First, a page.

For more information, visit http://arch.rice.edu/launch.aspx
Monday, April 11, 2011
very long. As the professions change to meet current and future
demands, the Board is consistently monitoring and planning
for these as well. One of the important responsibilities of the
Board is to update standing rules as our three professions
advance their changing practices.
During its January, 2011 meeting, the Board adopted what
some considered a much-needed “cleanup” of some outdated
internship and education rules dating from the 1990s. It is
important that the rules that regulate our professions are
always clear and up to date. The recent rule amendments
were designed to do multiple things at once:
• Remove obsolete provisions
• Raise the education and experience standards for all
• Maintain a small degree of flexibility for the small
number of potential licensees affected.
The newly-adopted rules restrict the “grandfather” provisions
for architects, registered interior designers (RIDs), and
landscape architects to those who apply on or before
August 31, 2011. On the following day, September 1, 2011,
those provisions will be repealed and no one will be eligible
for registration under those previous provisions.
Click here for more information from TBAE.
• a bill exempting buildings owned by religious organizations from accessibility standards,
• a negotiated bill between Texas Society of Architects and the Texas Society of Professional Engineers. Dan Hart and the President of the Texas Society of Professional Engineers appeared side-by-side at the podium to explain what the bill does. This has been a difficult negotiation on the AE overlap issue with a 20+-year history and both organizations have reached agreement. While the bill was left pending and we expect it to be voted out within days, the bill appears to be headed for the Local and Consent calendar, which is “Leg (as in Legislative) talk” for “it’s going to move quickly out of the House and on to the Senate,”
• several bills were heard that would give architects, as the prevailing party, the ability to recover attorneys fees,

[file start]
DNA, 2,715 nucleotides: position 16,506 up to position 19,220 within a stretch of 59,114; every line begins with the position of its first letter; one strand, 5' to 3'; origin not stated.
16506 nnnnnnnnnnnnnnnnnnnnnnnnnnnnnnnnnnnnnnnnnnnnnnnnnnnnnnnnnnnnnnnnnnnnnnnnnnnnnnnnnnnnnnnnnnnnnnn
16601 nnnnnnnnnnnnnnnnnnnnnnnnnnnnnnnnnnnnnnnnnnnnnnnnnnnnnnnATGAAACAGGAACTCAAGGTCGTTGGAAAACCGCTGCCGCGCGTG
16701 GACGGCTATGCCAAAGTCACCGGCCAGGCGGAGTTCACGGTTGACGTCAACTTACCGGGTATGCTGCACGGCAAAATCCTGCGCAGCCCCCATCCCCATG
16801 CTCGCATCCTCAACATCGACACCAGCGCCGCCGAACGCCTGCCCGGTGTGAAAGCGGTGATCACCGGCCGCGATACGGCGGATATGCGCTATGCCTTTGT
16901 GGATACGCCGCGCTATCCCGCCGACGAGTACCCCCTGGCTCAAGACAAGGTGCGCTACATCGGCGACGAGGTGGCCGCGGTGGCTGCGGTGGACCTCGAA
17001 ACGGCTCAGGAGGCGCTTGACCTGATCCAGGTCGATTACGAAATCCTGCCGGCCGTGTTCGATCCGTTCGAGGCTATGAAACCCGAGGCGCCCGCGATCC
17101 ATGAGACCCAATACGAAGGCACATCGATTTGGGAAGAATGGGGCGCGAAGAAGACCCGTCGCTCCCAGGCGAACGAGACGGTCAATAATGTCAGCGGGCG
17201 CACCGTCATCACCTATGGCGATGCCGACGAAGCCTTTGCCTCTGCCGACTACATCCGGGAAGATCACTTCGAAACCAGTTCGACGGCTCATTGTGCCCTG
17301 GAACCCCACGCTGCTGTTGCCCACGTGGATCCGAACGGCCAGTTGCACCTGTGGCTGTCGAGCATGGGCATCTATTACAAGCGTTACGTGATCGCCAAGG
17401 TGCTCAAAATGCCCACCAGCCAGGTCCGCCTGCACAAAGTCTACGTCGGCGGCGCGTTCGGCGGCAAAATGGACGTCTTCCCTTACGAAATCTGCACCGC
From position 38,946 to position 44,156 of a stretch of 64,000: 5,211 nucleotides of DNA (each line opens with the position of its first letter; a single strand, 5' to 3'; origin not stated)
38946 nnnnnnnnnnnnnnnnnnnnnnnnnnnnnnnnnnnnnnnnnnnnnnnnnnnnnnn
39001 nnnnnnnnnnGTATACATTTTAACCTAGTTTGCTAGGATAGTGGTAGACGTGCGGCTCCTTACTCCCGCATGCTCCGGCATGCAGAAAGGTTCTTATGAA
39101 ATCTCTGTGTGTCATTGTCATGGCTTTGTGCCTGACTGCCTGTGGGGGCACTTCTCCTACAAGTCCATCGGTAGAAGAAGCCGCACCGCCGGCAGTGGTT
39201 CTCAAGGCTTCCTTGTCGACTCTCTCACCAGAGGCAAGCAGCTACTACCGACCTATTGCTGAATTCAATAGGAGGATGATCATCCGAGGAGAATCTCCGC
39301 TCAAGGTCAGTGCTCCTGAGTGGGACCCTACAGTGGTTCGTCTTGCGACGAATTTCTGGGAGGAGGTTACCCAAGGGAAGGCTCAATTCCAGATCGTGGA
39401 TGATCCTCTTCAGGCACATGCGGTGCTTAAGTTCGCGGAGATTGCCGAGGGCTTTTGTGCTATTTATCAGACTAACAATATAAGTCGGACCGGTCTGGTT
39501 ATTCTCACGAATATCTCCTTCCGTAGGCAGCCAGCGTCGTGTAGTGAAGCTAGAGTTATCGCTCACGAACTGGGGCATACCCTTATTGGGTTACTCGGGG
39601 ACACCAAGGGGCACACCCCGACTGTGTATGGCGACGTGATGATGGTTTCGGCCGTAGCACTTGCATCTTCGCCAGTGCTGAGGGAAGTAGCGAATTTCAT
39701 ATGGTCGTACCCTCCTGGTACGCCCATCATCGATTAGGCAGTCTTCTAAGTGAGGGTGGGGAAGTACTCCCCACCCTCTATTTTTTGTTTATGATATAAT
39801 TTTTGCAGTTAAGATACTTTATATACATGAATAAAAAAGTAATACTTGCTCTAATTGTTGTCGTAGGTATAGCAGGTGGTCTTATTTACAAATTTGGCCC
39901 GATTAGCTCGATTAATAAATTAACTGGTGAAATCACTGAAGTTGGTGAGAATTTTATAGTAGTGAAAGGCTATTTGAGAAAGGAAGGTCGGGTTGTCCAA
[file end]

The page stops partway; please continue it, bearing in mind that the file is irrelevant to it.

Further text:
• preservation funding bills,
• economic development and a slew of generally captioned “fiscal matters” bills that are ripe to be vehicles for potential increased occupation fees or other business-impacting concerns,
• a bill that would repeal the “interior design title act” from a “government efficiency standpoint.”
Friday, April 8, 2011
EVP/Chief Executive Officer
The American Institute of Architects
As you no doubt know from news reports, Congressional leaders and President Obama have failed so far to agree on a budget in time to avert a shut-down of the federal government, scheduled to begin at midnight tonight. Congress has not sent any of its fiscal year 2011 appropriations bills to the President because of disagreements over spending levels. Unless an agreement between negotiators is reached - and that could happen at any time - the last continuing resolution on the 2011 budget expires at the end of the day today, and the government is officially closed for business beginning tomorrow, Saturday, April 9.
Anticipating questions about such an event, the AIA government relations team assembled a comprehensive list of answers to questions most on the minds of members. This set of FAQs contains as much information as we know at this time. We'll update them as more information becomes available from various federal authorities and agencies.
Rest assured that while the federal government may be closed, we are not. The AIA is open, fully functioning and available to meet your needs.
It has been 15 years since the federal government experienced a shutdown. As another shutdown looms, there are lots of questions about how it will affect all Americans, especially those who work with (and for) the federal government. If your projects receive federal funding, will they have to stop? If you are a federal contractor, what should you be doing?
Much remains unclear about what happens after a possible shutdown, including the processes and procedures that individuals and companies doing business with the government will face. In order to help AIA members through the confusion, the AIA Federal Relations team has launched a Web page to provide up-to-date information about any shutdown that may occur and what you need to do.
We also encourage you to read the Angle for updates on government activity, and follow the federal relations team on Twitter @aialobbyist.
For more information, contact firstname.lastname@example.org
Shutdown 101: FAQ
What is a government shutdown?